Strategic Marine has commissioned an emissions assessment to evaluate the decrease of greenhouse gas emissions using the Sea Forrest Green Cabin Energy Saving technology, its latest technology developed in conjunction with Sea Forrest.
Sea Forrest was founded in 2011 as a maritime and offshore project management firm, and has since developed to provide customers globally with sustainable and decarbonisation solutions. In 2021, BH Global Corporation purchased Sea Forrest.
The Green Cabin Energy Saving System is a hybrid solution where an energy storage system captures and harnesses energy generated by the main engines to utilise for various applications on the vessel, such as the hotel load.
The Green Cabin Energy Saving System is being used for the first time onboard Fast Crew Boats (FCBs).
The study conducted by the Maritime Energy and Sustainable Development Centre of Excellence (MESD CoE) at Nanyang Technological University, Singapore (NTU Singapore) aims to assess the system’s carbon mitigation potential based on different scenarios and provide recommendations to improve its effectiveness.
A signing ceremony was held on 10 August to launch the study, the second commissioned by Strategic Marine and conducted by MESD CoE.
Chan Eng Yew, Chief Executive Officer, Strategic Marine, said: “We are excited to present our latest decarbonisation solution and very excited to commission a second study with NTU’s Maritime Energy and Sustainable Development Centre of Excellence to better understand how and when the system offers benefits.”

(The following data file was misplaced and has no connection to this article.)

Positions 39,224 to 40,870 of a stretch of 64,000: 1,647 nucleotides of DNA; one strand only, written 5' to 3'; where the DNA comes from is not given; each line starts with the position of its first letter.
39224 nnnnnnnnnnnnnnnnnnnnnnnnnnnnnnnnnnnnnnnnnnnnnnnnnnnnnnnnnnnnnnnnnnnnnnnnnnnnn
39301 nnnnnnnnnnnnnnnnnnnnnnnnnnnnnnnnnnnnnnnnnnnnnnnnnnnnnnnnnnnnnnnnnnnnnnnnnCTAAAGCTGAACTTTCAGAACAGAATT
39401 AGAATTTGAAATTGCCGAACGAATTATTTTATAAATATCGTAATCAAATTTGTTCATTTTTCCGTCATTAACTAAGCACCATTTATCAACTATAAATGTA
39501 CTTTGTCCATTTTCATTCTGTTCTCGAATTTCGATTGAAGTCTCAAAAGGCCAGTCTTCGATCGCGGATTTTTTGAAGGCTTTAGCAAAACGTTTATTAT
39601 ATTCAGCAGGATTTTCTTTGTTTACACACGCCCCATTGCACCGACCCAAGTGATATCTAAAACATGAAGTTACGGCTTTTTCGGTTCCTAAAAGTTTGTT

Professor Chan Siew Hwa, Deputy Centre Director, MESD CoE, NTU Singapore, said: “We are delighted that Strategic Marine has chosen to engage MESD CoE again to conduct energy and emission performance measurements onboard.
“We are grateful for their continued trust in our expertise, and eagerly look forward to fortifying our partnership in this field to actively contribute to maritime decarbonisation.”
As the Singapore-based specialised aluminium shipbuilder continues to develop green solutions to fulfil the demands of its clients, the introduction of emissions reduction technologies into its products will increase its competitiveness in areas where green regulations are becoming increasingly demanding.
A prior research with MESD CoE evaluated the efficiency of standard diesel-powered crew transfer boats (CTVs) versus hybrid-powered CTVs.
Both types of vessels are often deployed outside of Singapore to service offshore markets and wind projects.
The technology can possibly reduce fuel consumption and emissions by improving the engine’s operational characteristics, such as load and speed, contributing to more sustainable and environmentally friendly running of the FCB.
This is accomplished by matching these parameters to the vessel’s ideal efficiency range, optimising fuel efficiency while limiting energy waste.